Monday, February 28, 2011

Time for some good news

Brace yourself: I'm about to say something nice about the Obama administration.

There has been a fair amount of discussion about the White House's decision to stop defending the constitutionality of the Defense of Marriage Act, or DOMA (which I keep wanting to pronounce as "Doom! Ah!"). Much of what has come from the right has been predictably inane, such as the execrable Newt Gingrich, the nation's most perfectly-named politician, calling it an impeachable offense and the always-good-for-a-laugh Alan Keyes comparing same-sex marriage to owning slaves on a plantation. (I keep expecting Keyes to bust out laughing and say "I just can't hold it in any more! Haven't you people ever read Jonathan Swift? How obvious do I have to be?")

Commentary from the left has also been predictable in its own way, justly praising the decision while scolding PHC* for how long it took to get to this point. A number on both sides referred to a "reversal" in the administration's position.

But truth be told, I'm not sure it was a true reversal, and here's why: It's generally held to be the obligation of the DOJ to defend in court the constitutionality of federal laws. This is because it's felt unwise to essentially give the Executive Branch a double veto, one when the bill comes out of Congress and a second by refusing to defend the law against a legal challenge.

In this case, the DOJ's statement said that
the Department of Justice has defended Section 3 of the Defense of Marriage Act on several occasions in federal court. Each of those cases evaluating Section 3 was considered in jurisdictions in which binding circuit court precedents hold that laws singling out people based on sexual orientation, as DOMA does, are constitutional if there is a rational basis for their enactment. ...

Section 3 of DOMA has now been challenged in the Second Circuit, however, which has no established or binding standard for how laws concerning sexual orientation should be treated. In these cases, the Administration faces for the first time the question of whether laws regarding sexual orientation are subject to the more permissive standard of review or whether a more rigorous standard, under which laws targeting minority groups with a history of discrimination are viewed with suspicion by the courts, should apply.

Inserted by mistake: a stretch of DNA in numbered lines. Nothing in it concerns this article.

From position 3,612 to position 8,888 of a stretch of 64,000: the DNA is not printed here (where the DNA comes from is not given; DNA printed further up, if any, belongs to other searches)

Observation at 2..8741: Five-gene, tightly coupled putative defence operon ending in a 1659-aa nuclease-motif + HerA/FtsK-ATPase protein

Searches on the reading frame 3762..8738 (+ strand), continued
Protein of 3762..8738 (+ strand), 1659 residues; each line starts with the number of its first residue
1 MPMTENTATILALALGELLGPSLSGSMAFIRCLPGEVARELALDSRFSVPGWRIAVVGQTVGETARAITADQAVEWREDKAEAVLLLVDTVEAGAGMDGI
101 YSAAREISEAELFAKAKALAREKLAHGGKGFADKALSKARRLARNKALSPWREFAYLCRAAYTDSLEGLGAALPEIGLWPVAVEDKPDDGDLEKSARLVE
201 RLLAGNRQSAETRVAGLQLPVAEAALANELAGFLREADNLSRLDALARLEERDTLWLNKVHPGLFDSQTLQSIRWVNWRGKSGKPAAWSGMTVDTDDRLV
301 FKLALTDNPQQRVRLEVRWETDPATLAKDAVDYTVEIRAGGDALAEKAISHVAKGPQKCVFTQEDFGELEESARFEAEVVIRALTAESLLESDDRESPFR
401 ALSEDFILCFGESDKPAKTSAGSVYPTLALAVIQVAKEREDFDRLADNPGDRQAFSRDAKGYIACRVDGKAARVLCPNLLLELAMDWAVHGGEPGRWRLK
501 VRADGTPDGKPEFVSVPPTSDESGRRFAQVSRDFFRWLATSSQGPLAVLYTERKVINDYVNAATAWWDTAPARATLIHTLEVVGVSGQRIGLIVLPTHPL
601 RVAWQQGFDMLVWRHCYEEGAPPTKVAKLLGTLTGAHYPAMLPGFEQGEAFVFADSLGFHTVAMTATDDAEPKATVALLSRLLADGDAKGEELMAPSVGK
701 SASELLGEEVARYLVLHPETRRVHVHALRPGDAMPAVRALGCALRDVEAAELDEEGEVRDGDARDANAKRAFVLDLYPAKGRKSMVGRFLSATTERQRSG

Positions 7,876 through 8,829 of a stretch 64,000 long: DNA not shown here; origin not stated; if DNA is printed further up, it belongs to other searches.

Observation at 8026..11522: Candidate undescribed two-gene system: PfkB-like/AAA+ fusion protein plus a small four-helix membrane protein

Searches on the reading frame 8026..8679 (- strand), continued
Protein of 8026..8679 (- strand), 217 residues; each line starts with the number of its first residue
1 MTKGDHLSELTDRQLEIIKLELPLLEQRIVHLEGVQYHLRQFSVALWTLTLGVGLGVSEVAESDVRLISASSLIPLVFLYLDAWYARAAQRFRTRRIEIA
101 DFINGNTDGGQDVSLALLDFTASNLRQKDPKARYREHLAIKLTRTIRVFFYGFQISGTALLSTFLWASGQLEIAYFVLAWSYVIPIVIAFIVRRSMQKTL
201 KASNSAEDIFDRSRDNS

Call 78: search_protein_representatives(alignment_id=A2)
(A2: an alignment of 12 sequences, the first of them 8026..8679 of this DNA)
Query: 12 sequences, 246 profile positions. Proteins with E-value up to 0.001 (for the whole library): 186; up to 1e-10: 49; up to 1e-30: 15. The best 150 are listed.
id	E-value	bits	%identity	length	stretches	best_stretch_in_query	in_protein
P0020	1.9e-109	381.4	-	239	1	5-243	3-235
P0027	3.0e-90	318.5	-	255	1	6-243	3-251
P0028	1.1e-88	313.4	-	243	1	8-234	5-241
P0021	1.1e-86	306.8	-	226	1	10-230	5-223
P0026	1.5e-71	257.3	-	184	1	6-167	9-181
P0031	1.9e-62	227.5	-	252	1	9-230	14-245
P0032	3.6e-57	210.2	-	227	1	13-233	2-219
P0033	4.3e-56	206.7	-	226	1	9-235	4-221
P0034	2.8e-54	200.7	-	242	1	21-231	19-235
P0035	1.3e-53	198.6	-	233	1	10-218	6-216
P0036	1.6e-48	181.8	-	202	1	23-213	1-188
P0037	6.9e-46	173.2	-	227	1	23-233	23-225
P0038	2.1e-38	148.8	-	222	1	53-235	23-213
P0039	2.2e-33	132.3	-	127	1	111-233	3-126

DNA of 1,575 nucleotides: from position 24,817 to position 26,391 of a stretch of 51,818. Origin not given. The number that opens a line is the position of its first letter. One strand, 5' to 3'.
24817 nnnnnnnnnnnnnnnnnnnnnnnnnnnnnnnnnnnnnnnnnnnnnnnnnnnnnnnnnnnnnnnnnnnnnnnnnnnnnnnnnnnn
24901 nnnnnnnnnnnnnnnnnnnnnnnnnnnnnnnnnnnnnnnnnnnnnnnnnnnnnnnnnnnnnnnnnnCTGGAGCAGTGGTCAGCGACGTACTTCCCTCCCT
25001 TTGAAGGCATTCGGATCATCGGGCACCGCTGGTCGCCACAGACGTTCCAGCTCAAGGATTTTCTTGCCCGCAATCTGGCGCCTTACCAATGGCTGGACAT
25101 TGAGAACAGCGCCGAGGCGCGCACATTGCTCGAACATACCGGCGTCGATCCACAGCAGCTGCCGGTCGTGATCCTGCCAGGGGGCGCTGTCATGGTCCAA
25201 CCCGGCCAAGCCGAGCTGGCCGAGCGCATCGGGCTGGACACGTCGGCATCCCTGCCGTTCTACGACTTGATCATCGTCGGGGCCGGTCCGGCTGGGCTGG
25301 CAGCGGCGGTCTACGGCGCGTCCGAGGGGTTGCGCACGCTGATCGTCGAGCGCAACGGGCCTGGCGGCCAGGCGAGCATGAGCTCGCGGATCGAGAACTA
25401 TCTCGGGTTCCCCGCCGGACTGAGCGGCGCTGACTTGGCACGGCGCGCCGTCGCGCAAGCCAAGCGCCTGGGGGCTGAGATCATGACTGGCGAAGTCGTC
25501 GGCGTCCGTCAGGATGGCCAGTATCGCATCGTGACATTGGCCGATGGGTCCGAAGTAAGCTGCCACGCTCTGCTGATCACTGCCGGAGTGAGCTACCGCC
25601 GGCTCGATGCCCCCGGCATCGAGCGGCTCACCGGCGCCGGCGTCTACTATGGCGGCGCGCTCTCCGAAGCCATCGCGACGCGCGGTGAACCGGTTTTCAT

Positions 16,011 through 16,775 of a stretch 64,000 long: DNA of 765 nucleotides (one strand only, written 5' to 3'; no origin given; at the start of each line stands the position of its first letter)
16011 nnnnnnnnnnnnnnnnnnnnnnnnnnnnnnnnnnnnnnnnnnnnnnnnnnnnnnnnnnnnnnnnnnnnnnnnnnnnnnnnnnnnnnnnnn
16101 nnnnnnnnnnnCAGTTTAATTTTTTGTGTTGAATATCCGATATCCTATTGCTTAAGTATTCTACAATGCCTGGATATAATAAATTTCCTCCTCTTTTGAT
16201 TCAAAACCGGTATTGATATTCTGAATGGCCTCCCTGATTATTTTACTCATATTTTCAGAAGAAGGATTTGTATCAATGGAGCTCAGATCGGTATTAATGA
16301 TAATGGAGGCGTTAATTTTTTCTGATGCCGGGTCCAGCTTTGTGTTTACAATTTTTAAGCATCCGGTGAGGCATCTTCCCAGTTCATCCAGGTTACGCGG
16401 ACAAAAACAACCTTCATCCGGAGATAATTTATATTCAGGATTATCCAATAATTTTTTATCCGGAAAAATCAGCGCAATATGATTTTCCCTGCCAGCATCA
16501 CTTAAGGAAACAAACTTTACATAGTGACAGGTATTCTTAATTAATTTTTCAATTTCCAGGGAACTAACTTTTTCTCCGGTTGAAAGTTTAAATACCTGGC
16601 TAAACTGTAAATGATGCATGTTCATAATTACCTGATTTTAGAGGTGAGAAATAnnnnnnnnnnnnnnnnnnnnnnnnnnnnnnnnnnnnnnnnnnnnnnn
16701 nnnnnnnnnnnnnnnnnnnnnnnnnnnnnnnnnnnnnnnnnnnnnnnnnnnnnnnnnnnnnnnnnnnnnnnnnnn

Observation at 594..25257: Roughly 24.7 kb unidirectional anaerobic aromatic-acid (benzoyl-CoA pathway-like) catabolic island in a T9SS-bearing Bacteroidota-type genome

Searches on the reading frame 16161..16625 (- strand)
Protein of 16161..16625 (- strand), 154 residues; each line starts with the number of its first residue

Put another way, in those previous cases the underlying question of can it be constitutional to single out people based on sexual orientation had already been answered yes. However, now DOMA has come up in a circuit where that question has not been answered and so the constitutionality of DOMA is a relevant issue. The administration's response is to defend that more rigorous standard regarding discrimination to which the statement referred, under which DOMA could well be held unconstitutional.

What this makes me suspect is that the White House was defending DOMA only to the extent it felt obligated to and it grabbed the first chance to offer what I suppose could be called a truly minimalist defense, that of "DOMA is constitutional if it can meet this strict standard, which we say it can't." Which in turn suggests that this is not a "reversal" but a case of having waited for an opportunity and then grabbing it when it arose.

I've said enough times before but it bears repeating: The day of justice, the day when the sex of the person you love will be, at least legally and eventually socially, no more relevant than their race or their religion, will come. Want a bit more proof? How about the fact that earlier this week
the Maryland Senate voted 25-21 to pass SB 116, the Civil Marriage Protection Act, legislation that would end the exclusion of gay and lesbian couples from marriage in Maryland.
The bill now goes to The House of Delegates; thanks to Rumproast for the link.

The day is coming. And while all the screeching and scraping of the bigots and bozos may delay that day, they will not prevent it.

*PHC = President Hopey-Changey

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